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NEWS
By Renee Enna and Renee Enna,Chicago Tribune | September 5, 2007
The dwindling days of summer don't always lend themselves to culinary ambition: It's hot and I'm lazy. So, taking a cue from the nickname, I make the hot dog my supper of choice. When there's a baseball game scheduled the evening of my culinary dog day, all the better. Even when you dress up the pup with a zesty slaw and assorted accouterments, this supper is speedier than a fastball. Because the franks are precooked, the microwave heats up the entree in about a minute. Before you know it, it's time to step outside, turn on the radio and enjoy supper.
ARTICLES BY DATE
HEALTH
Andrea K. Walker | January 20, 2012
Many of us throw our healthy-eating out the door at football game-watch parties. I mean who wants to eat veggies when there are chicken wings, spinach dip, sausage dogs and nachos on the menu? Maryland's First Lady Katie O'Malley wants people to at least try to eat healthy when the Ravens play the New England Patriots on Sunday. She launched the ChopChop Maryland ! initiative last year to promote healthy eating. This week the initiative has a recipe for a healthy cole slaw to eat on Game Day called Purple Slaw.
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FEATURES
By Karol V. Menzie and Karol V. Menzie,Sun Staff | July 28, 1999
Summer is the prime season for coleslaw, a deceptively simple dish that has almost as many incarnations as there are cooks to prepare it.There's slaw with scallions, slaw with hot peppers, slaw with bell peppers, slaw with crab meat and slaw with citrus zest -- and those are just a few of the variations. Coleslaw recipes pop up around the world -- from Baltimore to Latin America and from France to Russia.It seems almost every culture has a version of this crispy dish, probably because cabbage -- the traditional ingredient -- is among the oldest foods cultivated by mankind.
ENTERTAINMENT
By Julie Rothman, Special to The Baltimore Sun | November 10, 2011
Don Schline, a senior sales advisor with Mackenzie Commercial Real Estate in Baltimore, and his buddies really know how to throw a tailgate party. The core group of 15, organized and motivated by their friend Scott McClure, are all friends from their high schools days. The group has been tailgating together in Lot H1 at M&T stadium at every home game, rain or shine, since the Ravens played their first game there. They are united by their passion for their hometown team and their love of good food.
FEATURES
By Ellen Hawks and Ellen Hawks,SUN STAFF | July 23, 1997
Off the tree and out of the garden comes this red apple and cabbage coleslaw.Jane R. Lynn of Lutherville requested the slaw. She remembered the "delicious slaw served at Morgan Millard Restaurant Gallery in Roland Park. Her answer came from Frank C. Alfonso of Baltimore, whose recipe came "from a 1970s cookbook put out by a VFW ladies auxiliary."Alfonso's red apple cole slawServes 63 red apples4 cups shredded cabbage1/2 cup mayonnaise1 cup sour cream1 teaspoon sugar1 tablespoon celery seedjuice from one to two lemons for dipping apples.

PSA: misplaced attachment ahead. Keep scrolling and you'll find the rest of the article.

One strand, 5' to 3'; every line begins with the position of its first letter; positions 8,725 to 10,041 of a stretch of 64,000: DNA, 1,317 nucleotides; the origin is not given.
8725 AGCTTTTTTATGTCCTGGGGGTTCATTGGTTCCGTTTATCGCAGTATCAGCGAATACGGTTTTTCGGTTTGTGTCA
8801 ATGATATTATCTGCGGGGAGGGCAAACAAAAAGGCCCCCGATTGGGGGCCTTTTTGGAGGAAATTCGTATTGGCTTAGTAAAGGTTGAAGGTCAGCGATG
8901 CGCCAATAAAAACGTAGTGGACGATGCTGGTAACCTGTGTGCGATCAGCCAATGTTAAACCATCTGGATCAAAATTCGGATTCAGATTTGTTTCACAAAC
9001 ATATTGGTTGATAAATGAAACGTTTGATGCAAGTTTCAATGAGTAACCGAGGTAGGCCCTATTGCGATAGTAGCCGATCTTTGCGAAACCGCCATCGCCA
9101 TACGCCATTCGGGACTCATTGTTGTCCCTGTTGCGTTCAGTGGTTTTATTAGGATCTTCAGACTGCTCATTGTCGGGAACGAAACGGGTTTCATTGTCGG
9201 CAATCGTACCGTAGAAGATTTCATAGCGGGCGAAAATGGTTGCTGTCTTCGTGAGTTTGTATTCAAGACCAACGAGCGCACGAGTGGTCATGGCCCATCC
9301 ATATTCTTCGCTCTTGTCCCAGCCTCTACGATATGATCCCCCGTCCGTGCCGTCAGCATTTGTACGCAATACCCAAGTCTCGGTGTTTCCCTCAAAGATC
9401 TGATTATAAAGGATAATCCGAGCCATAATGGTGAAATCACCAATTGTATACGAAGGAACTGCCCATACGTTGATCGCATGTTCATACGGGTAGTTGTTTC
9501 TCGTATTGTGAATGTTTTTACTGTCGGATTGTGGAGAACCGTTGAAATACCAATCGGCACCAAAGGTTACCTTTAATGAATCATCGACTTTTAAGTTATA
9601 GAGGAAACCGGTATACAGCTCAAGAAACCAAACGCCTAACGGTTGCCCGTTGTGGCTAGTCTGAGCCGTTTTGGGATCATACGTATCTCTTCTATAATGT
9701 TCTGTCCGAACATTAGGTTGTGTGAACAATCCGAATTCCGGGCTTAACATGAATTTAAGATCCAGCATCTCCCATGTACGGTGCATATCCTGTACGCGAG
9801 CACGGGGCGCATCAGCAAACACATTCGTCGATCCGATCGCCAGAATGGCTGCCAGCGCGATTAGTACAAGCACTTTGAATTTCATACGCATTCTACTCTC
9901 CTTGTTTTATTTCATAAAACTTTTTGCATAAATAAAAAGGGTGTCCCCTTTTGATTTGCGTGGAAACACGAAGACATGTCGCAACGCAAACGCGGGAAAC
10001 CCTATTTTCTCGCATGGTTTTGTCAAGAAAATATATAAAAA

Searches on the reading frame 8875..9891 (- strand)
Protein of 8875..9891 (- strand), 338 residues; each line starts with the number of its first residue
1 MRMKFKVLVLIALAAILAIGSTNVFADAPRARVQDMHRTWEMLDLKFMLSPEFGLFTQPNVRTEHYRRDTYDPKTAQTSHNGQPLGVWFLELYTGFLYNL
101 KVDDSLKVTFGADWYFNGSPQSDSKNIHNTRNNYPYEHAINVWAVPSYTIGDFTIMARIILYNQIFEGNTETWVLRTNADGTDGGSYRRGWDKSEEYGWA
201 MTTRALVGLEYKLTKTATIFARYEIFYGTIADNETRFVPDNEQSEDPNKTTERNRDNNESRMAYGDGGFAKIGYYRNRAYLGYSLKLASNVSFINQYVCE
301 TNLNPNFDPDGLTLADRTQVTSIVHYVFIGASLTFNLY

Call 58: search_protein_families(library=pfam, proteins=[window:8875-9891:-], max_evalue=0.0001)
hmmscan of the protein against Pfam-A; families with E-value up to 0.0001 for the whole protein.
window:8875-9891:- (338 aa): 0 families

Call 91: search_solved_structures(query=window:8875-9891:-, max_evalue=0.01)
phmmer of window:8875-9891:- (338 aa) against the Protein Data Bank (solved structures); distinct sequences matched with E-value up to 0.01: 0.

FEATURES
By Karol V. Menzie | May 7, 1995
The battle of Old Bay begins at noon May 15, when chefs from five Baltimore neighborhoods and the downtown hotels go toque to toque to see who can create the best chicken dish with Old Bay seasoning.The event, part of the Preakness celebration, takes place at the amphitheater area at Harborplace, and celebrity judges and members of the public will sample the dishes and choose their favorite. The neighborhoods are Inner Harbor, Little Italy, Fells Point/Canton, Federal Hill, and Charles Street/Market Center.
NEWS
By Betty Rosbottom and Betty Rosbottom,Special to the Sun | September 30, 2001
I enjoy trying new restaurants, especially when out of town, so when friends invited us for a weekend to their house on Cape Cod, I suggested that we eat out one of the evenings. Our hosts responded enthusiastically and chose a seaside restaurant that had opened earlier in the season. I eagerly read the menu and, intrigued by a side dish of Parmesan-Black Pepper Cole-slaw, ordered it along with roasted halibut on a bed of asparagus. The fish and vegetables were cooked perfectly, but my slaw was unexceptional.
FEATURES
By Elise Chisolm | February 1, 1992
TANEYTOWN DELI & SANDWICH SHOPPE 10 Mellor Ave., Catonsville. Hours: Open 6 a.m to 3 p.m. Mondays to Fridays and 6.30 a.m. to 2 p.m. Saturdays. Call (410) 747-2673 or (410) 747-8686.The Taneytown deli, known for its 6-foot subs and overstuffed sandwiches, has been in business since 1947 and is a favorite of the locals. Businessmen and people who want a catered party are also loyal customers.The place is small -- there's no seating -- but it has a big menu, and you get a lot for your money.
SPORTS
By Ray Frager | January 18, 2009
Australian Open 7 p.m., 3:30 a.m. [ESPN2] Certainly, you will be watching the Ravens when tennis' first major of the year begins, but how about later? Still thrilled by the Ravens' victory, still so wired you can't sleep, make yourself a snack - perhaps a sandwich without french fries and cole slaw on it - and sit down in front of your TV at 3:30 in the morning to see them whack the fuzz off the ball Down Under.
ENTERTAINMENT
By Rob Kasper and Rob Kasper,rob.kasper@baltsun.com | November 6, 2008
Pappas Seafood Carry Out 1801 Taylor Ave., Parkville; 410-665-4000; open 10 a.m.-8 p.m. Sunday-Thursday, 10 a.m.- 9 p.m. Friday-Saturday In March, the Pappas family took over Hale's, a fixture on the local seafood scene. In addition to presiding over the popular Parkville restaurant, the family also operates a carryout in a sparkling glass-fronted building across the street from the restaurant. Each side of the street has its own kitchen and cook. I was startled when I called the carryout and the woman taking my order asked if I wanted my bowl of Maryland crab soup to be hot or cold.